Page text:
One definition of resilience is to return to the original form.  For example, after being stretched, a rubber band returns to its original shape. Another definition of resilience is to recover from adversity.  As a person who is going through or has gone through a divorce, choose to not settle for being a rubber band.  Instead, recover from adversity and become a stronger, better person.

Resilience is an ongoing process. Commit to the time and effort it requires to grow and develop. The following strategies will help you get back in shape and recover from your divorce.

1.  Reconnect and establish new relationships.

Look to the friends and family members who have been with you through the years. Often times, friends can fall by the wayside with the busyness of life.  With Facebook, Twitter, and other social media, finding old connections (and reaching out to new people) is easier than ever.

2.  Accept the end of your marriage.

Acceptance is the last part of the grieving process and it is necessary for you to be able to move forward with your life.

3.  Set goals.

Despite the end of your marriage, there is plenty to look forward to with your new life.  Make the most of it by setting reasonable goals.  Maybe it’s going back to school, learning to salsa dance, or traveling.  No matter how silly these goals may seem to someone else, as long as they make you happy and fulfilled, what else matters?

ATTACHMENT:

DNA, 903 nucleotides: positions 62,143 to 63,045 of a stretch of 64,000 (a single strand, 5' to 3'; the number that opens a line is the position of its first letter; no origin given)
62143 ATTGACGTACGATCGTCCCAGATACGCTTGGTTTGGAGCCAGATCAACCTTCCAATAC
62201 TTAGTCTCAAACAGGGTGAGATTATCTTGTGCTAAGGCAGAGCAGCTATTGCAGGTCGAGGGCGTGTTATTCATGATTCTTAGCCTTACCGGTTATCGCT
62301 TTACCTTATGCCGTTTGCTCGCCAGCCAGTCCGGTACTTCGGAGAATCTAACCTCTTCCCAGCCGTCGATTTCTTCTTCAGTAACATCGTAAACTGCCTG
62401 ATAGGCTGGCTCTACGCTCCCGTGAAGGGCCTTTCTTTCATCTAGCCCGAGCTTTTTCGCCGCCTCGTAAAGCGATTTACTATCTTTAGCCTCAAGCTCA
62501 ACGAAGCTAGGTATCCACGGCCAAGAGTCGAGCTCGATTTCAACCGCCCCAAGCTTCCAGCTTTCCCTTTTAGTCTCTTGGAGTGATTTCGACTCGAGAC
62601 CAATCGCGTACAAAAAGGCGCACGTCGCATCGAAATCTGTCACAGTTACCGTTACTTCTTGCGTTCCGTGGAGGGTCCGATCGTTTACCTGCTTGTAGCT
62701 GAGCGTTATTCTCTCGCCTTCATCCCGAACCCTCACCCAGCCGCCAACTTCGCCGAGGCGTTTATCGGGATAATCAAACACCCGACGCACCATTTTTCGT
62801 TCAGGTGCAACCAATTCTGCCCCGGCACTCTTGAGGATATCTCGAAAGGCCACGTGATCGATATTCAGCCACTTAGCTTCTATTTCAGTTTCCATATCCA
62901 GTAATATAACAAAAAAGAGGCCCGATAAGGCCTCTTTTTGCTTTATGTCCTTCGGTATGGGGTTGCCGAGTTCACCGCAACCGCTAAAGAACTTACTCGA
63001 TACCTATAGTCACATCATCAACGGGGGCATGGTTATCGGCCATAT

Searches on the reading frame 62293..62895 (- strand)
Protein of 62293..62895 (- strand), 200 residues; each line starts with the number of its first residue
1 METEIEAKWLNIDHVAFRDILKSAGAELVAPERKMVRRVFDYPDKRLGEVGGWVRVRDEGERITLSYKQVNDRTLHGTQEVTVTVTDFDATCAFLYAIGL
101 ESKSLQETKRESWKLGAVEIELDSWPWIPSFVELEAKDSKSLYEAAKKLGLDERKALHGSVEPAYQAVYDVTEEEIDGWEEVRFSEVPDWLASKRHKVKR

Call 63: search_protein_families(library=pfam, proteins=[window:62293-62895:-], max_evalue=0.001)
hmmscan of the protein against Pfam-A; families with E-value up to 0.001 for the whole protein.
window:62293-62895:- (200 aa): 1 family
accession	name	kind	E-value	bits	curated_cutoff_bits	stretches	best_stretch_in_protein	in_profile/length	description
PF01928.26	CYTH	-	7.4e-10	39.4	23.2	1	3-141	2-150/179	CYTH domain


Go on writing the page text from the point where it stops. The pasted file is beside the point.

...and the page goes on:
4.  Stay Positive.

Expecting the worst gets you nowhere.  Divorce is one of the most stressful things that can ever happen to you, so there is really nowhere to go but up.

5.  Choose Your View.

Bad things happen to good people. You cannot control what life throws at you, but you can choose how respond to stressful events.  Make the choice to remain focused on the important things in life and let the little things go.

6.  Maintain Perspective.

When you allow your ex to provoke you, you are relinquishing control of your actions over to him or her.  By stopping, taking a breath, and trying to look at the situation from a neutral third party, this will help you make a rational decision.  If the behavior is annoying, ignore it and be glad the marriage is over.  If it’s harming you or your children, then don’t be afraid to take the appropriate legal action.

7.  Become a fan of you.

Even when working with an attorney, counselor, or other support person, you are the ultimate advocate for yourself. Don’t let anyone convince you otherwise.  After all, the only one who has to live with your life is you.  Shouldn’t you be happy with the decisions?

8.  Be Present.

Life changes, and dwelling on the past only creates regrets and prevents you from moving forward.  Revel in the daily miracles of your children’s latest accomplishments.  Find something good about each and every day.  Once it becomes a habit, you will find it easier and easier maintain a focus on the present.

9.  Learn.

While you don’t want to beat yourself up over the mistakes you made during the marriage, you do want to learn from the past.  Don’t be afraid to seek counseling in order to assist you with this process.

10. Help others.

Getting out and helping others is often times the best reality check out there.  Whether it’s serving food at a homeless shelter, sharing your trials and triumphs that you experienced during your divorce, or volunteering at your child’s school, you will undoubtedly be enriched.

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